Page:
The Lord blessed us greatly. Many of those converts became missionaries, bishops, or district presidents, and one even became a patriarch. I have seen this miracle again and again. The Lord has prepared people to receive us. Can He trust us to open our mouths? If so, He will place prepared people in our path. “Yea, I will open the hearts of the people, and they will receive you. And I will establish a church by your hand” (D&C 31:7).
The scriptures are full of invitations to repent, be baptized, and follow Christ. Alma, for example, said, “I speak by way of invitation, saying: Come and be baptized unto repentance, that ye also may be partakers of the fruit of the tree of life” (Alma 5:62). Our invitations may be a little different from Alma’s, but they can be important small steps in bringing people to partake of the gospel.
We may begin by inviting people to our home, a sporting event, a Church activity, or a service project. Small steps to fellowship others will eventually lead to spiritual conversations, invitations to attend Church, and interest in listening to the missionaries. Remember that sharing the gospel is a process, not an event. Our example is critical, but it is not the end. We must have the courage to reach out because people will not usually invite themselves.
The Lord declared, “Seek not to declare my word, but first seek to obtain my word” (D&C 11:21). Member missionaries can find strength in studying Preach My Gospel and by reading the experiences of early missionaries of the restored Church, such as Samuel Smith and Wilford Woodruff. We can also study and emulate the great missionaries from the Book of Mormon: Alma, Ammon, and the sons of Mosiah, to name just a few. These great missionaries studied the scriptures, prayed for success, and then went to work.
If we want to be successful member missionaries, we must do the same. Let us pray not only for our full-time missionaries but also that we will be missionaries. As we study, pray, and put into practice what we learn and feel, we will have success.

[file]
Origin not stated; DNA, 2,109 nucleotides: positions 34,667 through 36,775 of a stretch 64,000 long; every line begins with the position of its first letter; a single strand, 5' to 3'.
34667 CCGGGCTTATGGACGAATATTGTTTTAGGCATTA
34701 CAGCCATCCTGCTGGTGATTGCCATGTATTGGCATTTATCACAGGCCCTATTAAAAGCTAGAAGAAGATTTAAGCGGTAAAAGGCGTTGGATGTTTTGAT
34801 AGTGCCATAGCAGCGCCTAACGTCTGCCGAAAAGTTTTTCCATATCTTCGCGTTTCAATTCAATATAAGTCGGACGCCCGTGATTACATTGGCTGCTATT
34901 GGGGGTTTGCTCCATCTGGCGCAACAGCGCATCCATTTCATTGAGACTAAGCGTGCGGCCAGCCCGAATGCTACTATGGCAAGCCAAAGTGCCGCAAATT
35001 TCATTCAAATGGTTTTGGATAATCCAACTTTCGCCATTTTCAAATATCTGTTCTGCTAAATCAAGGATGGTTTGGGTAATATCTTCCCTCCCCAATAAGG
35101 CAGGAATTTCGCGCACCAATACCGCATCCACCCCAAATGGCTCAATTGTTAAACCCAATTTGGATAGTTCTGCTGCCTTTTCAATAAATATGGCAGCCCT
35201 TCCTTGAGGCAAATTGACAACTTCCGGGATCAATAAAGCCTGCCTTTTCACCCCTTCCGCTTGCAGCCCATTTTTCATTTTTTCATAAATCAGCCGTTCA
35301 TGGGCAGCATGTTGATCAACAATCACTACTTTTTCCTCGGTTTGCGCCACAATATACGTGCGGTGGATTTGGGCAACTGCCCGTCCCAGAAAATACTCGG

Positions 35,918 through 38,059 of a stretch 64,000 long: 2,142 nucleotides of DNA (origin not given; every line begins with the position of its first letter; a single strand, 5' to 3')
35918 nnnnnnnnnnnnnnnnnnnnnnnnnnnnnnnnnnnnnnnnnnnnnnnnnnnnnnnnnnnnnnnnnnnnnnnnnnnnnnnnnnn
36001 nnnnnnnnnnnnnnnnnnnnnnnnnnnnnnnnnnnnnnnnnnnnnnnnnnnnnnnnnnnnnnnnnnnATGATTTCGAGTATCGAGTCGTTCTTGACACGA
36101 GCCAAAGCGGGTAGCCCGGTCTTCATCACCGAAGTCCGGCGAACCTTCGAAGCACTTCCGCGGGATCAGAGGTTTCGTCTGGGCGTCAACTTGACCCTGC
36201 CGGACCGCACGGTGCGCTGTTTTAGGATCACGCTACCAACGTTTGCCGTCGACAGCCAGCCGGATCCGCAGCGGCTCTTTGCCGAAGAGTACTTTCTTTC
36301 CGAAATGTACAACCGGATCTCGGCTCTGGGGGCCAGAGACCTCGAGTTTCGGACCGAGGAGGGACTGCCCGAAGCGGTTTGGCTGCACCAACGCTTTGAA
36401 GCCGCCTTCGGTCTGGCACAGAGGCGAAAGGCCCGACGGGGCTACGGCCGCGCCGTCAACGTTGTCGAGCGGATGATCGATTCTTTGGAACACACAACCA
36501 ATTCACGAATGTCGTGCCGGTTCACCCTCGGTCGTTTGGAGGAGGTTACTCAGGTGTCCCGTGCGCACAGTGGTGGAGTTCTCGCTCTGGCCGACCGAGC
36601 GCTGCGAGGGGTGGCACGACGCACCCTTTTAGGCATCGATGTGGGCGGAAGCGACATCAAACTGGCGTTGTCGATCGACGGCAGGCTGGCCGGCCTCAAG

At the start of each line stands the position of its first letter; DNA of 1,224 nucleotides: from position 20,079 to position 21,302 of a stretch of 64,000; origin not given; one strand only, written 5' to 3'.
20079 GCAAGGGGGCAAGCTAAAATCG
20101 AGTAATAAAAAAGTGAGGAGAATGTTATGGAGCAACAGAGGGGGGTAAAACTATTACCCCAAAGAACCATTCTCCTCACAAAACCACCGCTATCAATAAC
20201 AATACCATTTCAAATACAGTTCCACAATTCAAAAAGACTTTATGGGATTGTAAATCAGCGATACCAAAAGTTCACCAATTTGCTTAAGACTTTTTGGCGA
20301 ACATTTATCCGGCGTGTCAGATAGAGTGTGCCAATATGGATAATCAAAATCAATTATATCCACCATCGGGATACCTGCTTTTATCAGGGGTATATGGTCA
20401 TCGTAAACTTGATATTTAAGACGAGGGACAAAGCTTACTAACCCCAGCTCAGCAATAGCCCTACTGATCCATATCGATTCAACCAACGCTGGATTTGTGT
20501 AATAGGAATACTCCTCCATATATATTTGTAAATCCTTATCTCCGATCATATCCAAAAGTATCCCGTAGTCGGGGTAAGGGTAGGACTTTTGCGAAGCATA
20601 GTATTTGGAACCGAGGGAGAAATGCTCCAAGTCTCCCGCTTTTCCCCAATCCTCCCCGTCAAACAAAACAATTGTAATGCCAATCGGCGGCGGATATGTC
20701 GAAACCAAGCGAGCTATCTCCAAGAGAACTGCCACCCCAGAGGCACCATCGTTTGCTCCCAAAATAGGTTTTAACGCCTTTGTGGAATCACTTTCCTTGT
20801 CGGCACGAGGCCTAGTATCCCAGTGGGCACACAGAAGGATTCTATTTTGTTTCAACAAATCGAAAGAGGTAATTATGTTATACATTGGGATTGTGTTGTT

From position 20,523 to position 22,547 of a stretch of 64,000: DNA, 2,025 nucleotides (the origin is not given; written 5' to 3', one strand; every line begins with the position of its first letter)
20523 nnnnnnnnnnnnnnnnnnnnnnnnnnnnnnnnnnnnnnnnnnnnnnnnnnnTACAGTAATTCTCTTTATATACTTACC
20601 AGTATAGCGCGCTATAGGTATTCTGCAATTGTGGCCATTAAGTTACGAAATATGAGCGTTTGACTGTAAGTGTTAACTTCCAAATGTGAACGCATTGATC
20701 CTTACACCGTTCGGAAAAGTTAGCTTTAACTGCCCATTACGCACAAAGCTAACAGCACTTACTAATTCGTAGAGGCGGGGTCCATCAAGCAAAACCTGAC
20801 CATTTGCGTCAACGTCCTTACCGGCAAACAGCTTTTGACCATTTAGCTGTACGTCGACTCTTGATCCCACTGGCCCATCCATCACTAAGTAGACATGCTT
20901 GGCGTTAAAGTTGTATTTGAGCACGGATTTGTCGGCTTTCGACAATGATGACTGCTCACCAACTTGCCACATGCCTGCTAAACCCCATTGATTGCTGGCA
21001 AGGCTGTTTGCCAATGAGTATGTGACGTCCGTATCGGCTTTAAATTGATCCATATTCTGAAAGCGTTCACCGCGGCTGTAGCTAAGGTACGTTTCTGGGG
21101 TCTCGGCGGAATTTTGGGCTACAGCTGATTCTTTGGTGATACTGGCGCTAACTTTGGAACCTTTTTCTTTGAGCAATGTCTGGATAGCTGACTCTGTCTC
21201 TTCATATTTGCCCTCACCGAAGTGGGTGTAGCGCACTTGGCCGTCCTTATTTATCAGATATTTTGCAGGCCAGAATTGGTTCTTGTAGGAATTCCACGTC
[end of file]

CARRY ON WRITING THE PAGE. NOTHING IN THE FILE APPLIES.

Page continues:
“I am convinced that missionary work is not easy because salvation is not a cheap experience,” said Elder Jeffrey R. Holland. “Salvation never was easy. … How could we believe it would be easy for us when it was never, ever easy for Him?”3
Over the years I have heard many Latter-day Saints say, “But missionary work is easy for others.” I have found that this generally is not true. It may become easier over time, but it doesn’t start out that way. We gain faith and confidence as we participate in missionary work, but it is never easy.
It wasn’t necessarily comfortable for me to invite my friend Garry Borders to hear the discussions when we were students together in Washington state, but I am grateful that I mustered the courage to do so. Today more than 80 members of Garry’s family are members of the Church. Garry has served as a bishop and stake president, blessing the lives of countless individuals.
When we lived in Connecticut, Garry and his wife, Sue, along with their daughter, stopped to visit us on their way to Israel. After returning from Israel, he sent me a statue of the Savior with a sheep. The statue bore this message: “Thank you for saving one lost sheep!” I keep the statue in my office as a reminder of that wonderful experience so many years ago.